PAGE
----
Domestic cold chain air transportation infrastructure continues to lag behind its international counterparts, especially with regards to temperature controlled containers. Passive ULDs use ice and liquefied gas to control the transport temperature, while Active ULDs make use of refrigerants combined with mechanical or electrical heating and cooling systems to provide more precise temperature control. Envirotainer (Swiss) and Csafe (U.S.) are two leading temperature-controlled ULD multi-national manufacturers; domestic Chinese enterprises have not yet entered this market.

Adoption of active ULDs in China is very limited for three reasons. First, narrow-body airliners make up the majority of China’s airfreight capacity. As active ULDs are larger in size than passive ULDs, the compatibility of active ULDs is limited to cargo aircraft carriers or wide-body aircrafts, which make up less than 15 percent of the market. Second, as the cold chain is easily broken in the ground-to-air connection, improvements in the air cargo temperature control system have little impact on that of the overall cold chain. Finally, as the air cargo cold chain logistics market is relatively new in China, the large upfront investments required to build an active temperature capacity is not yet economically feasible for airfreight carriers in China.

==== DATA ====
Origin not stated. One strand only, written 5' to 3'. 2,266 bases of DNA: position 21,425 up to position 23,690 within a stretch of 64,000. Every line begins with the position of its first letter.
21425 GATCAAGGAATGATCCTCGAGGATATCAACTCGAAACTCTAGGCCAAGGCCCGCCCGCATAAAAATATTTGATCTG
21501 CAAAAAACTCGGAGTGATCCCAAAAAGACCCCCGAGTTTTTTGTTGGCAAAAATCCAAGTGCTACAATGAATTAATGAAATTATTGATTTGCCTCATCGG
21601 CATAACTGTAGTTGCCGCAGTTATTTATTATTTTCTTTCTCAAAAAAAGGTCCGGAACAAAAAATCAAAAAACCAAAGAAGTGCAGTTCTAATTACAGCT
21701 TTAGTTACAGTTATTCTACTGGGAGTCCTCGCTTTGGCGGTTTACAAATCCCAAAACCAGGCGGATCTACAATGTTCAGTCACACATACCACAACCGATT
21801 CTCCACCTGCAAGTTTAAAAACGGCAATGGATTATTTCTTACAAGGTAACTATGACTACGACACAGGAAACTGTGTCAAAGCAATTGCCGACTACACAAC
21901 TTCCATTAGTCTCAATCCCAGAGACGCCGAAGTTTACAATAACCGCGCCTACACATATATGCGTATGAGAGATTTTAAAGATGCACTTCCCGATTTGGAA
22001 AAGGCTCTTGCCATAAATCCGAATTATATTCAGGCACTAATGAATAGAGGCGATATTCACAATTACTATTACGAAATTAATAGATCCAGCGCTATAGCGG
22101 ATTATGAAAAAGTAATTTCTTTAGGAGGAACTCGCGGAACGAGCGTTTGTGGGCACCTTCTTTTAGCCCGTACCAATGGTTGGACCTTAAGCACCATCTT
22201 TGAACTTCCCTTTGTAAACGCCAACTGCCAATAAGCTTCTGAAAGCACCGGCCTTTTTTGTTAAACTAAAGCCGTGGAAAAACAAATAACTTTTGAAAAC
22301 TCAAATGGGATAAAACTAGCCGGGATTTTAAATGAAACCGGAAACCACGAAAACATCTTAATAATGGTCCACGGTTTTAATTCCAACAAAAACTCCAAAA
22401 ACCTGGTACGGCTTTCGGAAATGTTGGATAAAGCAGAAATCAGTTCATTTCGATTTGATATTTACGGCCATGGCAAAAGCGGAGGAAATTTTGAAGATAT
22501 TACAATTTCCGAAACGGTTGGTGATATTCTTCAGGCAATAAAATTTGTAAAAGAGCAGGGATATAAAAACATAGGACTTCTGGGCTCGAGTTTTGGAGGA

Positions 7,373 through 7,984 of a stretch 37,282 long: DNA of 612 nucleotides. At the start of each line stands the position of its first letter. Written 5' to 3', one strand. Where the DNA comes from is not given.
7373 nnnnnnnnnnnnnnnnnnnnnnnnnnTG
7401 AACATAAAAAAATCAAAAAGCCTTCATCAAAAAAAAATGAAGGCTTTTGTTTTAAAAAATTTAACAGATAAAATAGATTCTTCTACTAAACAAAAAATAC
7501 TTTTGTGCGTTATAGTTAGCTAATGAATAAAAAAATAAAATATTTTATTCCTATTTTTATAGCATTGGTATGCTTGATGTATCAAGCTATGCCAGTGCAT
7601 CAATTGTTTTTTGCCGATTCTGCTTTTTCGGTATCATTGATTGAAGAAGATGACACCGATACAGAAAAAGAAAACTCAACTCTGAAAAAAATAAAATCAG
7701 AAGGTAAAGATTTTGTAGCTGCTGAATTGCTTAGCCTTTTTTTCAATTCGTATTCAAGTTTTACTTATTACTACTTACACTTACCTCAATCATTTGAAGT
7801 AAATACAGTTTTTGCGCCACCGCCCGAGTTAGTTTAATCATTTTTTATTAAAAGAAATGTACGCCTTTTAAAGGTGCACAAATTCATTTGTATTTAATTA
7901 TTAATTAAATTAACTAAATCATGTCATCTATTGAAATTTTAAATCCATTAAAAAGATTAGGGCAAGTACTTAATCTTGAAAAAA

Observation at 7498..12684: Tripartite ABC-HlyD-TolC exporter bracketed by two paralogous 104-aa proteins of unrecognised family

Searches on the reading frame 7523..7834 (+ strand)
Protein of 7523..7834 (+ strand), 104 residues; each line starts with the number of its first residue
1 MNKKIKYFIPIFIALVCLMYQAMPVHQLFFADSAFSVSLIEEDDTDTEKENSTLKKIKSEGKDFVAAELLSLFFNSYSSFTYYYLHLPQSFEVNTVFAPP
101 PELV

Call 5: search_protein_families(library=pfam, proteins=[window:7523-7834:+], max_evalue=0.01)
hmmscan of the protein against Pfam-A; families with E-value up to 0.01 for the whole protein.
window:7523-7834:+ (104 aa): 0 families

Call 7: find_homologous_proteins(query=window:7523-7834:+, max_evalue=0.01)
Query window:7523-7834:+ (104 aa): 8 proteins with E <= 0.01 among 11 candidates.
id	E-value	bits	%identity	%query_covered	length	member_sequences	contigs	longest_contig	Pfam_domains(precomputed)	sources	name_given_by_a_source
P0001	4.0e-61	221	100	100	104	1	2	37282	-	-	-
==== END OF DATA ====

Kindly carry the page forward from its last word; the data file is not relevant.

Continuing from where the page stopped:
The number of specialty third-party logistics (3PL) cold chain providers offering integrated services have been growing in the recent years. A “one-stop shop” model to offer end-to-end logistics solutions has been favored by the cold chain industry in China. Leading local companies include HNA Cold Chain, Suntone Pharmaceutical Supply Chain, Wuhan Lanesync and Your Logistics. Looking to the future, the cold chain industry will be working towards greater efficiency, optimizing end-to-end logistical progress, providing “one-stop” cold chain solutions, and taking advantage of the rapid growth of 3PL providers.